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If you ever visit a film set, you are likely to see one person running around barking orders and generally keeping everyone moving. It is a common mistake to assume that this person at the center of a flurry of activity is the director. In fact, the person charged with running the set is called the first assistant director, or first AD.
In filmmaking terms, the first AD is typically considered one of the most important members of the crew. Instead of contributing to the creative aspect of filmmaking, the first AD is your best bet at actually assuring that the film is made on a day to day basis. Any film production that tries to move forward without a competent first assistant director is likely to end up in a scheduling nightmare.
On a film set, a director is charged with communicating with the actors and the cinematographer in order to film each shot. A first assistant director typically ensures that all production elements are ready on schedule, or is able to inform the director about any possible delays that may slow production. A good AD will allow the creative team the ability to focus on their work while ensuring that the budgetary and practical needs of the production are met. First assistant directors also typically work with the director and cinematographer to create a realistic daily shooting schedule. Accurately judging how much time a particular scene or sequence will take is a vital part of the assistant directing job.
Although there is no formal path to becoming a first AD, some basic qualifications are necessary. Assistant directors frequently do a difficult tightrope-walking act between producers, directors and the cast and crew. An even temper and positive response to stress is extremely important. Moreover, aspiring assistant directors must excellent time-management and multi-tasking abilities.
If you are interested in becoming a first assistant director, first gain experience working as a production assistant or runner. This valuable work will give you time to observe the workings of a film set while gaining contacts within the industry. Practice your ability to break down scripts and prepare shooting schedules by volunteering as an assistant director with student film productions. Just be aware: a first assistant director is not to be confused with an assistant to the director. Your job is not to be fetching coffee for the director; it is to ensure that his actors are in costume and makeup on a set that is lit, safety-checked and ready to be shot.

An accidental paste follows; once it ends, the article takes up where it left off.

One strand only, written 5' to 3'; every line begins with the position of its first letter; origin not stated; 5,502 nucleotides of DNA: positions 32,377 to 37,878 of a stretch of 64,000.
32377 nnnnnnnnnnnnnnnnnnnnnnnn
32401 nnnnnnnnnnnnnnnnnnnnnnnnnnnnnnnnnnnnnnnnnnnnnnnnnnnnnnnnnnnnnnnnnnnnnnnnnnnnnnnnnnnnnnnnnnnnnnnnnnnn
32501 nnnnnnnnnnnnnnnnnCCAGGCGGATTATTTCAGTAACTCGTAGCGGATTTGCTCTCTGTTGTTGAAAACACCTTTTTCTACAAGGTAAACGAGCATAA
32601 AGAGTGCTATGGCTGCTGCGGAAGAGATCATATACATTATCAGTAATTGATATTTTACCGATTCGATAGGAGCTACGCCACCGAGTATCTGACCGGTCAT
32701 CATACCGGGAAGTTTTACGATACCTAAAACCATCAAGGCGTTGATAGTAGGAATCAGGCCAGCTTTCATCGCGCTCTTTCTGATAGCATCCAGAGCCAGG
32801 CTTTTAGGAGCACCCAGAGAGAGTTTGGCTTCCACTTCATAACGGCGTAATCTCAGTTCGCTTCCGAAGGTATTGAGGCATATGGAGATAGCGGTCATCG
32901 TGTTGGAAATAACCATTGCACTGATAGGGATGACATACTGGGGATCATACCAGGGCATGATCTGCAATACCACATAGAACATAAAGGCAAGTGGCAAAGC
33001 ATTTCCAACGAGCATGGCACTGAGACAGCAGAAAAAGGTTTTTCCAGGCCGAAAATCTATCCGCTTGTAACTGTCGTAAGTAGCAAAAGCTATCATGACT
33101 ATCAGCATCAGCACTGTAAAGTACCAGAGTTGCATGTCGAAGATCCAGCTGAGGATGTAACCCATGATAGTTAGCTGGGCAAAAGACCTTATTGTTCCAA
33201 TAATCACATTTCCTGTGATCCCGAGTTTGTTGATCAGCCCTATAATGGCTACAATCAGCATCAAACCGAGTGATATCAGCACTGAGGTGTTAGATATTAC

The job of a first assistant director is nearly invaluable, but often thankless. Many directors and producers started their careers in this difficult job, including Alfred Hitchcock. While the hours may be long and the frustrations plenty, a first AD can rest assured that not only are they essential to the film-making process, but also they are gaining huge amounts of experience that will help them to reach their career goals.
Frequently Asked Questions
What is the primary role of a First Assistant Director?
The First Assistant Director (1st AD) plays a crucial role in film and television production by managing the set and ensuring that the shooting schedule is followed efficiently. They are responsible for organizing the logistics of a production, coordinating with various departments, and directing background action. The 1st AD also facilitates communication between the director, cast, and crew, helping to maintain a smooth workflow and address any issues that arise during filming.
How does a First Assistant Director contribute to the production budget and schedule?
A First Assistant Director significantly impacts the production budget and schedule by meticulously planning each day's shoot. They create the shooting schedule, which includes the sequence of scenes to be filmed and the allocation of time for each. By optimizing the shooting order and managing time on set effectively, the 1st AD helps prevent costly overruns and ensures that the production stays within budget and on schedule.
What qualifications are necessary to become a First Assistant Director?
To become a First Assistant Director, one typically needs a combination of formal education and practical experience. A degree in film studies or a related field can provide foundational knowledge, but hands-on experience is crucial. Many 1st ADs start in entry-level positions, such as production assistants, and work their way up, gaining experience in various aspects of production. Strong leadership, communication, and organizational skills are essential for success in this role.
Can a First Assistant Director transition to a Director role?
Yes, a First Assistant Director can transition to a Director role. The experience gained as a 1st AD provides a deep understanding of the filmmaking process, from pre-production to post-production. This comprehensive insight, combined with the opportunity to observe and work closely with directors, can prepare a 1st AD for the creative and leadership challenges of directing. Many successful directors have started their careers as assistant directors.
What are the key challenges faced by a First Assistant Director during production?
A First Assistant Director faces several key challenges during production, including managing a diverse cast and crew, maintaining tight schedules, and handling unexpected setbacks, such as weather changes or technical issues. They must also ensure safety protocols are followed, troubleshoot problems quickly, and keep morale high. Balancing the director's creative vision with the practicalities of the production schedule is a constant challenge for a 1st AD.